Here at the frontier, the leaves fall like rain. Although my neighbors are all barbarians, there are still two cups at my table.

Ten thousand flowers in spring, the moon in autumn, a cool breeze in summer, snow in winter. If your mind isn't clouded by unnecessary things, this is the best season of your life.

~ Wu-men ~

Wednesday, January 23, 2019


It's been a while since we heard from Patrick Parker, a judo and aikido teacher who has had something special going on

He's been doing some traveling recently. When he writes about his travels, I can see the light of Budo shining through. 

Below is an excerpt from one of his posts. The full post may be read here.

I like to have two or three discrete take-away points after any adventure – a short bullet list of things I learned or what I got out of the adventure, or how I grew or changed.
When we did Kilimanjaro (I can’t believe that was only 6 months ago), the magnitude of the trek and the mountain itself made it really hard to leave with a short list of things I learned.  The mountain was just so big and intimidating that it was hard to keep everything in mind.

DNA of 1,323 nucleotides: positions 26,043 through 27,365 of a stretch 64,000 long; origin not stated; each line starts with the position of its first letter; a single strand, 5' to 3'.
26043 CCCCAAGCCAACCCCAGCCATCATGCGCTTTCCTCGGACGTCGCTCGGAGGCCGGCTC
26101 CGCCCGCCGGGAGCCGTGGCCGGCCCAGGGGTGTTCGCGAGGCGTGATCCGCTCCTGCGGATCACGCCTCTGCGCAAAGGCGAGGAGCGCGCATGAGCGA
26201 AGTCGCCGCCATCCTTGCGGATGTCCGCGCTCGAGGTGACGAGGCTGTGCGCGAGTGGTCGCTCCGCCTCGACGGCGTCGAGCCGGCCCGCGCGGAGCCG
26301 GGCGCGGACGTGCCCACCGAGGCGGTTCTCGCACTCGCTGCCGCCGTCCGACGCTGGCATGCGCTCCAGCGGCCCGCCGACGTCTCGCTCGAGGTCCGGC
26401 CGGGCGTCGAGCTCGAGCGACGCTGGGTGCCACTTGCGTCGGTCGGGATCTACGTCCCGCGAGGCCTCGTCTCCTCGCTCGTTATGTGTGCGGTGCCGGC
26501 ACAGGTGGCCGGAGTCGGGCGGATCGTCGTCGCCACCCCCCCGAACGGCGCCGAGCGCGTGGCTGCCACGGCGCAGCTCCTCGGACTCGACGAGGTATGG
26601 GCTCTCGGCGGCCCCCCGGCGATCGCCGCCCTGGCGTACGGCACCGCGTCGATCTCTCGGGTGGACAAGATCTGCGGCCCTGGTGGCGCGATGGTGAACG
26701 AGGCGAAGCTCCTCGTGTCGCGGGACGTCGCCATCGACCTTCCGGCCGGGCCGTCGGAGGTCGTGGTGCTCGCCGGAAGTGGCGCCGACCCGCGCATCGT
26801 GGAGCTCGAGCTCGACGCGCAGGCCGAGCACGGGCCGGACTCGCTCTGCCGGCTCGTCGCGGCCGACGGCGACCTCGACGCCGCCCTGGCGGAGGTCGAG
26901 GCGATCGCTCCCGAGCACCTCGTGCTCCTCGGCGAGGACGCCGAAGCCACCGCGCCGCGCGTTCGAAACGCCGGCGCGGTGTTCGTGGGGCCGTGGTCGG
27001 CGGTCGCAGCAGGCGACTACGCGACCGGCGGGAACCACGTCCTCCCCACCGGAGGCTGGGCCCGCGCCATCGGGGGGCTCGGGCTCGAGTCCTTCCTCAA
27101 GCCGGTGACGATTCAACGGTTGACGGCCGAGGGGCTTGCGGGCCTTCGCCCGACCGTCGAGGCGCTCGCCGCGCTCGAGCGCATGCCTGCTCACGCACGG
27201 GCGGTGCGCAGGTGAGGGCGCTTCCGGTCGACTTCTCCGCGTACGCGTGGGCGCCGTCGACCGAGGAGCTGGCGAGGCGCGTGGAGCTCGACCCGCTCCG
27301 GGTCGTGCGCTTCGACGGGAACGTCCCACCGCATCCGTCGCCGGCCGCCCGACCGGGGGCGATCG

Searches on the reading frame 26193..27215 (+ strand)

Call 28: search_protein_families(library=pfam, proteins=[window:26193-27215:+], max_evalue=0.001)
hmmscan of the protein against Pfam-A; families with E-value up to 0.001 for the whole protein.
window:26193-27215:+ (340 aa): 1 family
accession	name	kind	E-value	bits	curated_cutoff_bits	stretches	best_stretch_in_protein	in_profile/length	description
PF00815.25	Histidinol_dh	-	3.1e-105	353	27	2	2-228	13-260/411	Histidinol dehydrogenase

Since we have gotten back from Kilimanjaro, I have managed to come up with some take-away points, but I feel like I’m still trying to figure out what that adventure was all about,
Not so with Mount Saint Helens! Saint Helens is a much more manageable adventure – much easier to keep the whole thing in mind to process.  I knew from halfway through what I was taking away from this trek.
For me, at least on that particular day, Mount Saint Helens was all about two things – rebirth and switchbacks.  I have already written a couple of times about the amazing rebirth and renewal after Saint Helens blew her top.


Anyone who has done any hiking in rough terrain is intimately familiar with switchbacks.
A switchback is a trail cut diagonally across the face of a hill or mountain.  By going diagonally the incline of the trail is reduced to something that is manageable without specialty mountain climbing gear and skills.
The down-side to switchbacks is that by making your climb less steep it makes your walk much longer because you end up zigzagging back and forth instead of taking a direct route to your destination.
When we started our hike of Harry’s Ridge at Mount Saint Helens, I was amused to find that the trail starts out headed almost directly away from the mountain.  For the first quarter mile or so, the mountain is mostly behind you over your right shoulder.

Life is like hiking – there will be switchbacks

Sometimes you think are making great progress when your path takes a sharp turn and all of a sudden you seem to be headed directly away from where you want to end up.
What initially looks like a setback (in hiking or in life) might just be a switchback. Don’t despair, because switchbacks can look like an onerous detour when actually they are just an easier way to get to the destination.

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